las vegas
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7. Re: Moving to TJ renting Apartment

About my budget, it is very limited I can't give you a straight answer for it because I don't know what other expenses will come up. Right now I am trying to collect information about rent, monthly bills, car insurance, visa fees and all that. allabsterwingz if you direct me to your friend it would be nice. If you can answer any of my questions it would be great. What can I approximately expect on any of the above topics (rent.....$$$), judged from your personal experience. How about car insurance how does that work? Can I drive around with US registration? Anything else that I will have to consider when I move? Thank you so much for your help!

Sun City West
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8. Re: Moving to TJ renting Apartment

You can drive with U.S. registration and U.S. insurance--provided you have a U.S. address (a real one, not a post office box) you can give for the U.S. insurance.

If you get Mexican car insurance, you will find that the limits for damages they will pay if you drive in the U.S. and have an accident in the U.S., are simply not adequate to handle U.S. law suits. My recomendation is to keep the U.S. insurance and get a part time policy for Mexico--if, and only if, you actually have a U.S. address which you use a substantial part of the time.

There are many companies that will sell you a yearly Mexican policy, good as many days as you are in Mexico, for around $200.00 a year. However, those policies specifically state that they are not intended for those who live full time in Mexico, so they, too, are dependent on your having a legitimate U.S. address.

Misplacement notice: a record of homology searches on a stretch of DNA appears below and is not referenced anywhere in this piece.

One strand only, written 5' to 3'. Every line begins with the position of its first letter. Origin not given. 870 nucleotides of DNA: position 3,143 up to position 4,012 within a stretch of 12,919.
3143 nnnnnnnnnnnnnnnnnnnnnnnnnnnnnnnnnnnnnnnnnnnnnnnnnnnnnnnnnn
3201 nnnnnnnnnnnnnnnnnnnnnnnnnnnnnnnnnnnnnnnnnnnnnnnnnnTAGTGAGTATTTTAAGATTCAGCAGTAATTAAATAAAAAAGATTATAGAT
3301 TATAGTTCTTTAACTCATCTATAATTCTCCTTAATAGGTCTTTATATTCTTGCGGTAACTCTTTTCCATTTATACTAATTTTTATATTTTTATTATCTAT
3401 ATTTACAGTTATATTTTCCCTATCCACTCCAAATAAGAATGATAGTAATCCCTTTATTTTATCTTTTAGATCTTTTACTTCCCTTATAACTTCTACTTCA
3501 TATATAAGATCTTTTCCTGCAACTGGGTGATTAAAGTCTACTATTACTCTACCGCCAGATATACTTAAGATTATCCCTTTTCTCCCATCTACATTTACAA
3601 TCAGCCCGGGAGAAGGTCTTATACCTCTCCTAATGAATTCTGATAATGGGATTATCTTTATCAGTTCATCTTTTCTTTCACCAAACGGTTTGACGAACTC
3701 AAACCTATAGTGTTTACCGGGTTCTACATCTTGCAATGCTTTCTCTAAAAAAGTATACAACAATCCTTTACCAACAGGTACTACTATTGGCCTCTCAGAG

You can keep your car licensed (and insured) in any state you want. A few (North Dakota is one) don't even require you to be a resident to license the car there. You simply call their motor vehicle division and tell them you live elsewhere, but would like to register the vehicle in North Dakota. No problem. I don't know about getting car insurance in North Dakota though. Anyway, I'd advise keeping a U.S. license and insurance if possible.

It is also possible (at least in California) to "insure your driver's license," and that way any car you drive carries your insurance on it. I don't know the particulars of that kind of insurance, but a number of people here have it.

No matter what, you will need to have Mexican 3rd party liability insurance (for damage you do to others or their property) before you drive one foot into Mexico. Again, there are many places that will sell you a yearly policy with 3rd party liability only. Some state that their policy is not for those who live in Mexico full time, but any insurance agent in Tijuana or Rosarito can sell you a liability only policy. Until you have your car insured for 3rd party liability with a yearly policy, you ABSOLUTELY MUST buy a 3rd party liability policy from someone--one of those little stands at the border will do. If there is any kind of accident, whether or not it's your fault, that's the first thing the police want: the 3rd party liability policy. If you don't have it, you go directly to jail--and you remain in jail until they are satisfied you have the ability to pay for all of the damage you may/may not have caused. It doesn't matter that the case hasn't gone to court yet and it may not even be your fault. Do not drive in Mexico at all without having a 3rd party liability policy. At the border, it's about $10.00 a day. Yearly, it's less than $100.00, maybe significantly less.

Sun City West
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for Rosarito
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9. Re: Moving to TJ renting Apartment

Visa Fees: Google Mexico + visa and you'll get all the correct information about visas and what they cost. A 6 mts. tourist visa lets you be in Mexico the entire 6 mts. if you want, and you just get a new one in 6 mts----I think. (We have FM3's).

10. Re: Moving to TJ renting Apartment